Thursday, January 31, 2008

Old Testamment Overview

Lesson Two: Old Testament Overview

The Old Testament consists of the 39 books of the original Jewish Bible, still used by Jewish people today. The word "Testament" means "covenant, agreement, contract". The word "Old" means "older, original," or the way God related to men and women before the Coming of Christ.

Perhaps we could title the Bible God's Plan. The Old Testament would be Volume One: The Plan Begins. And the New Testament would be called Volume Two: The Plan Completed.

The Purpose of the Old Testament was to reveal THE PERSON AND WORK OF THE COMING KING! All through the Old Testament the student of the Scriptures can find Jesus.

The Subject/Theme of the Old Testament was to reveal THE KINGDOM OF GOD AND THE COMING KING. All of the Old Testament looks forward to the Messiah and His kingdom.

The General Content of the Old Testament:
Please open your Bibles to the 'Table of Contents' as we work through this material. The Old Testament is neatly divided into three major sections.
a. HISTORY, Genesis to Esther.
b. POETRY, Job to Ecciesiastes
c.PROPHECY, Isaiah to Malachi

The Specific Content of the Old Testament Books.

Historical Books
The first five books of the Old Testament are called "The Pentateuch" and are believed to be written by Moses.

GENESIS is the book of beginnings or origins....of the world, the human race and especially the Hebrew nation. It contains the stories of Creation, Adam and Eve, Noah and the flood, and the biographies of Abraham, Isaac, Jacob and Joseph.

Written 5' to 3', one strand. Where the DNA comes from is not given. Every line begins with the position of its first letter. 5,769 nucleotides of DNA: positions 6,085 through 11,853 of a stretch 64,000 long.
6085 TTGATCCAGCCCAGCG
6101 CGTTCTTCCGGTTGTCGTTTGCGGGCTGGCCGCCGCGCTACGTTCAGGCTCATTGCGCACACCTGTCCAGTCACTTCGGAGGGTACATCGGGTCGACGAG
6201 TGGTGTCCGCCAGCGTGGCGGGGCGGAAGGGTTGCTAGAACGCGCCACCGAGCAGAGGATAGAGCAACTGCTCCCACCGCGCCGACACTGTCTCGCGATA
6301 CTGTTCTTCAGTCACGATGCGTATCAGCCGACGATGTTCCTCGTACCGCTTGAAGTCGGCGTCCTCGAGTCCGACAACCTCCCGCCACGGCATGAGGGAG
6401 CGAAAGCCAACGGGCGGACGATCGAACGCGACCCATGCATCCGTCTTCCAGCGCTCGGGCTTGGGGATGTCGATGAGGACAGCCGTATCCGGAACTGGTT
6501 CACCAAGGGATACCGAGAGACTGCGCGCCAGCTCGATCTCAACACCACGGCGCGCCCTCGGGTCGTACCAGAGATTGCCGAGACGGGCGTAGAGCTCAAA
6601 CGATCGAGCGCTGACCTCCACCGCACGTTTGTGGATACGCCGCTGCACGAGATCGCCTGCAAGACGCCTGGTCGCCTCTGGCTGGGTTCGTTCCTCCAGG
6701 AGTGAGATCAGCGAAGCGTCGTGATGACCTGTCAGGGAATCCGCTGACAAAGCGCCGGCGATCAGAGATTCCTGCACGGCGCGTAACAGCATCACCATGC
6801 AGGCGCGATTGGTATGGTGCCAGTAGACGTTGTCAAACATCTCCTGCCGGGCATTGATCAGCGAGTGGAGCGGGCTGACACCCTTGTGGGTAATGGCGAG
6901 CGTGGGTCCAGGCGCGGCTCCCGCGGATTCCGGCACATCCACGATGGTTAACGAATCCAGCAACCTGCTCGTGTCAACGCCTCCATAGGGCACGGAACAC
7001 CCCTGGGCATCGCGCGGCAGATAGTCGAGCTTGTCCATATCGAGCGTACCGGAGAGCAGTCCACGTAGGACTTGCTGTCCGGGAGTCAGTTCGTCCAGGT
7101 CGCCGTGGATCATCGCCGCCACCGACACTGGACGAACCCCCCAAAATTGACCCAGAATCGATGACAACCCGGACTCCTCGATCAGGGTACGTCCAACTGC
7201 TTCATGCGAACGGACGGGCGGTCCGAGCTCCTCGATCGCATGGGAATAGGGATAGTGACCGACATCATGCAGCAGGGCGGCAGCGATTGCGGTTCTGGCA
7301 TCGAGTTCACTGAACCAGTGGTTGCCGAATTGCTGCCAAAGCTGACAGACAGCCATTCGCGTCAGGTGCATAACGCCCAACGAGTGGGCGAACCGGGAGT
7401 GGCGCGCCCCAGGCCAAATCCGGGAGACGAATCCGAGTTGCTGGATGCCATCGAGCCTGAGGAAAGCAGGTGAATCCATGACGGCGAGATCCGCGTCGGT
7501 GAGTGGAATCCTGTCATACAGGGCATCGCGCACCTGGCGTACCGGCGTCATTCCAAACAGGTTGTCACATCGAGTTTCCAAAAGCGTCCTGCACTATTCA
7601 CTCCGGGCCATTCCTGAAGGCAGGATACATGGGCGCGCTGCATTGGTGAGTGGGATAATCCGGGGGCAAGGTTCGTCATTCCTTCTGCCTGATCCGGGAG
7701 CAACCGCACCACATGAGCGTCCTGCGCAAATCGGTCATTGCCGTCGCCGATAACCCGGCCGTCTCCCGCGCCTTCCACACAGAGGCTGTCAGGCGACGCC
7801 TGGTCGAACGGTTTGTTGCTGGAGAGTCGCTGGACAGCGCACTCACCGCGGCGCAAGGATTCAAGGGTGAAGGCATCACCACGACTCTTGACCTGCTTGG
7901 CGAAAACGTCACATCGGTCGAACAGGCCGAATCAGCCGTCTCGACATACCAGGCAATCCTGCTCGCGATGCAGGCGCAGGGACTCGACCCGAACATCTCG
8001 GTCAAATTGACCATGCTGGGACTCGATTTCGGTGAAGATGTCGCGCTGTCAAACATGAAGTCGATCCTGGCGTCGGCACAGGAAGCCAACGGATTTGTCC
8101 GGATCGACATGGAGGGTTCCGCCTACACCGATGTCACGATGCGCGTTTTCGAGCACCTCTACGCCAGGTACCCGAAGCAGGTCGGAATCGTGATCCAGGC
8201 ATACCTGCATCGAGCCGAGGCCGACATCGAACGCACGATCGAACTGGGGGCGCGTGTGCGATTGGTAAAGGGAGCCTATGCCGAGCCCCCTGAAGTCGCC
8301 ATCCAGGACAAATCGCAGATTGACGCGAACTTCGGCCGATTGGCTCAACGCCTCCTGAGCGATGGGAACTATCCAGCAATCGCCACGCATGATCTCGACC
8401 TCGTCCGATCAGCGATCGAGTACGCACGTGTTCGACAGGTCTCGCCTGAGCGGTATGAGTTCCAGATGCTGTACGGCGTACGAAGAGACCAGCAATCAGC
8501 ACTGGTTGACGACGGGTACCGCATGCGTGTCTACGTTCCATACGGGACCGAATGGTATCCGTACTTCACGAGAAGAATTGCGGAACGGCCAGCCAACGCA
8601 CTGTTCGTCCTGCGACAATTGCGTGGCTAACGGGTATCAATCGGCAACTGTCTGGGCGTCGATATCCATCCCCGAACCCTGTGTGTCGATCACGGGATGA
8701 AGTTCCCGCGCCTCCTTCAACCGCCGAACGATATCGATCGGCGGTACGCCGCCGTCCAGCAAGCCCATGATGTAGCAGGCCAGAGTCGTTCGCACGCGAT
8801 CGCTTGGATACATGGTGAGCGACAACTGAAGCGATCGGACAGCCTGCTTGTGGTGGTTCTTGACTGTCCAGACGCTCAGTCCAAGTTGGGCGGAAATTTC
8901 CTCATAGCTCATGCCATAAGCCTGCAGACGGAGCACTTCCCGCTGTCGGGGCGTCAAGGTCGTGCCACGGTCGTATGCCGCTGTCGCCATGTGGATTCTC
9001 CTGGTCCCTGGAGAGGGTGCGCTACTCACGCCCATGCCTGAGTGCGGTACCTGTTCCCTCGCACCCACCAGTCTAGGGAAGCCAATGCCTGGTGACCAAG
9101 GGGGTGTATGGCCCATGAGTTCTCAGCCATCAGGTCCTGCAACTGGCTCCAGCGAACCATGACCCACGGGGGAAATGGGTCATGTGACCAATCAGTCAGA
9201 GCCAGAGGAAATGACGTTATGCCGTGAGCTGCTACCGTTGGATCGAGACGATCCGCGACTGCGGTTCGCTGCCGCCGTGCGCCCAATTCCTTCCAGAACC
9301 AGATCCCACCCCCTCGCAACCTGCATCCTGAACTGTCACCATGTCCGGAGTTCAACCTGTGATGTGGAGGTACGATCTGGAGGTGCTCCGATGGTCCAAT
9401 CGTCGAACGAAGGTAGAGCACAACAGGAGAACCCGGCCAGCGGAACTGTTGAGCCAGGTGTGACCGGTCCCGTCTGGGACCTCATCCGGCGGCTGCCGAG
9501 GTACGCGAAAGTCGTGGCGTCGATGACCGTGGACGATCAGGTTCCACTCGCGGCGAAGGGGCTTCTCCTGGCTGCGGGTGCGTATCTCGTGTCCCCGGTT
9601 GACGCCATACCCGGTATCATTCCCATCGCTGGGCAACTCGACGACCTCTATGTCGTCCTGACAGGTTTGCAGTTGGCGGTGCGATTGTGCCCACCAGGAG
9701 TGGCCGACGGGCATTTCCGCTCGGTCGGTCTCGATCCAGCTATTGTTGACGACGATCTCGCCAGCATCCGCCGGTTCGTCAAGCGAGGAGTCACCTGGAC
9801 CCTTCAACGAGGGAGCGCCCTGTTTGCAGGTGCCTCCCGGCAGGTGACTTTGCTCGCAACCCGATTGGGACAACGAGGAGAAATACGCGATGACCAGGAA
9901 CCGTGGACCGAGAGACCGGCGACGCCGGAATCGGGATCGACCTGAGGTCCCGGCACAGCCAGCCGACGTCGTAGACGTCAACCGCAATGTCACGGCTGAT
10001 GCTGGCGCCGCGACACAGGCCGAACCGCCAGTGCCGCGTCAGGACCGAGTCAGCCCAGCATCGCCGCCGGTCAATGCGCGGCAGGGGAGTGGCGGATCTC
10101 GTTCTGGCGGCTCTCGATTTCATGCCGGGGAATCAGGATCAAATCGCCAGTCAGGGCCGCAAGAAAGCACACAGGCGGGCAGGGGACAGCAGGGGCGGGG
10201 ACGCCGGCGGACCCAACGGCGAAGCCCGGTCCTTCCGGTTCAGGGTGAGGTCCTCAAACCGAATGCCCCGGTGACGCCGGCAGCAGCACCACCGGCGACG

EXODUS is the book of the deliverance of Israel from Egyptian slavery. It includes the origin of the Passover, the Red Sea crossing, and the Ten Commandments.
LEVITICUS is a detailed description of Jewish religious ceremonies and sacrifices.
NUMBERS records the journeyings of the Israelites from Mount Sinai, where they received the Ten Commandments, to the Jordan River, just before their conquest of the Promised Land.
DEUTERONOMY means 'second law.' It is a of repeat of Leviticus and Numbers.
JOSHUA is about the new generation of Israelites crossing the Jordan River and beginning the conquest of Canaan, or "The Promised Land" under the leadership of Joshua. This book includes the famous story of the battle of Jericho.
JUDGES is the record of thirteen judges or popular leaders. The book records the sad result of man doing what is right in his own eyes. Main characters include Samson and Gideon.
RUTH is a simple but beautiful love story. Ruth is a gentile who becomes the great~grandmother of King.David.
I SAMUEL records the history of Israel from the last judge, Samuel, to the death of Israel's first king, Saul.
2 SAMUEL is the story of Kings David and Solomon.
I KINGS records the history of Israel from David's death, through the reign of Solomon, to the life of the prophet Elijah. After Solomon's death, the Jewish kingdom is divided into Israel, or "the North" and Judah, or "the South."